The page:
I was honoured to photograph Neil Lawrence’s last campaign for Qantas. I had worked on many of Neil’s campaigns from Kevin 07, Recognise, Stop the Mining Tax and Qantas. He was a friend, colleague and a inspiration. He will be missed.
When did you first discover you had EVP, Extra Visual Perception, (known to be common in photographers/artists/designers)?
I never really considered that I had EVP. For me I just fell in love with photography at about 16 and realised I could visually express my thoughts.
What has been the most memorable photo shoot you have done to date?
I think the photo I took when I first went to Arnhem Land. It was an image that really said to me that I can do this and I have something to contribute.
It went on to be the cover of my first book.
The last exhibition I caught, New Beirut, was an essential and very engaging collection of photo documentary on Lebanon. Is it correct to assume that ONE is a very different exploration for you?
ONE is very different to my previous photojournalism. I have done it in the spirit of experimentation and of doing something different.
How did the theme come about for ONE?
I started this project this time last year. I was getting frustrated with a journalistic project that I was waiting to unfold.
At the same time I had moved into a new studio in Surry Hills which has beautiful light so I thought I would do something very simple, just concentrating on mood and light. The themes of simplicity and grace emerged as the project unfolded.
What’s one object you could never, ever travel without?
5 – 17 August
3/138 Darlinghurst Rd, Darlinghurst (Sydney)
written by Alison Stieven-Taylor
At the turn of the new millennium Australian photographer Paul Blackmorepacked up his life in Sydney and moved to Paris with the intent of furthering his career as a photojournalist.
“Even in 2000 in Australia photojournalism was really just an after thought so going to Paris, where photography is respected, and where there are so many venues for it, was like a wonderland,” he recalls. “The French really respect photojournalists and the public know photographers and their work and support them by buying books and going to galleries. Paris is an incredibly vibrant city for photojournalism and when I was there it was one of the great periods, a really vibrant time when there were a lot of photographers from around the world living there.”
Here in this enclave of creativity and collaboration Blackmore quickly found his feet. Within a short time he was shooting for Agence Rapho and traversing the northern hemisphere creating photo essays for the likes of Time, L’Express, Le Monde and Geo.
In between assignments Blackmore also spent time thinking about the personal projects he’d like to explore. One thought that persisted was the relationship between human beings and water, the essence of all life on earth. He travelled to Russia, the Middle East, South America and Japan and spent time on the sub-continent and island nations as well as his homeland. He photographed religious festivals, urban environments, remote communities, and leisure activities, all the time expanding the concept.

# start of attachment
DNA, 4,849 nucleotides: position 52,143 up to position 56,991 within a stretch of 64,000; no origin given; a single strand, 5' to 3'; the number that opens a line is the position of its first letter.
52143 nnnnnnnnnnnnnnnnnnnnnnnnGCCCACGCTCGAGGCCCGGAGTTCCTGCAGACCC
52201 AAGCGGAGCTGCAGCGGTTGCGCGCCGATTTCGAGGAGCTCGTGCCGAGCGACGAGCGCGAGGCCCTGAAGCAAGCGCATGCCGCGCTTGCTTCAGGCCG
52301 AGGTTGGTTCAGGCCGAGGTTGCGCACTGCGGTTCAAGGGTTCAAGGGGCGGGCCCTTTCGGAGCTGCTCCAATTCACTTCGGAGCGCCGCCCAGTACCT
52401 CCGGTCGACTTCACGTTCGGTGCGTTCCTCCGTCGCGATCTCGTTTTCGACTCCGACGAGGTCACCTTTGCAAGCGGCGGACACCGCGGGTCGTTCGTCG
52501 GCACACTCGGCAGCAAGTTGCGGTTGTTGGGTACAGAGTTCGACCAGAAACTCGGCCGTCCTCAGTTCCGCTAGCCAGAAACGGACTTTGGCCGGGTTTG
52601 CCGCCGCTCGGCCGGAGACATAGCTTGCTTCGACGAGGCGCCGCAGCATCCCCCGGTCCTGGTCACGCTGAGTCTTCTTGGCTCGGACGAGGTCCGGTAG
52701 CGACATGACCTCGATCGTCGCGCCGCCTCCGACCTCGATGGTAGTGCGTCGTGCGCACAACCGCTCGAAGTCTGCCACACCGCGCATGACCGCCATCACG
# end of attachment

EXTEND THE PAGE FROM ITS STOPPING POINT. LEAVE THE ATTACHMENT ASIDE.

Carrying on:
“While I was shooting I was thinking about how in a globalized world water ties us together. We are now so interconnected and that’s one of the elements that I tried to bring into this project,” he explains.
In Bangladesh Blackmore witnessed first hand the endemic pollution that is directly linked to the West’s predilection for outsourcing manufacturing in the name of cheap labour and high profits. As he saw the toll of these practices, both on the health of human beings and the planet, his work began to speak of environmental degradation also.
This body of work became “At Water’s Edge” which has toured the globe as an exhibition and is now a book. Shot in black and white, the dramatic contrasts of dark and light undulate across the paper, rippling like water itself, lapping at the edges of thought. Blackmore’s photographs are both lyrical and documentary in their composition. He has shared what he has learned, not only what he has seen, in the thoughtful framing of each scene.
From the vastness of the Pacific Ocean to the toxic black waters of the Buriganga River in Bangladesh; from the voodoo pilgrimage in Haiti, to the holidaymakers bobbing in the Black Sea; from the water pipes that carry fresh water to Mumbai’s elite to the squalid lives of refugees in Ethiopia, “At Water’s Edge” reminds us that no matter our race, gender or the size of our bank account, we all rely on fresh water for our very survival. It is a precious commodity and yet the devastation of our fresh waterways and oceans continues apace. While Blackmore’s photographs are in part celebratory, they also serve as a warning.
At Water’s Edge
Published by T&G Publishing Australia
306mm wide x 260mm deep / 12 x 10.4 in.
Hard Cover with Dust Jacket
132 pages with over 59 duotoned B/W Photographs
Over the last month or so I have been shooting a project organised by BMF called As You Dreamt It.
The ABC has also been shooting a documentary focusing on the creation of the work by myself , Toby Burrows and Juliet Taylor to be aired on the arts show in April. The exhibition will be at the the State Library with the date TBA.
This from an article I wrote for B and T
Capturing the dream of Monireh.
When Monireh recounted her dream she was visibly moved, as though the dream had just happened. As I listened I was deeply affected by the depth of her passion and sadness, and this project became real for me.
Monireh fled Iran to escape religious persecution from her Bahai faith. The Iranian government see this religion as more of a political movement, and anyone known to follow it is denied any form of education or employment. Forced to live a life of secrecy and great risk, she eventually fled to Australia.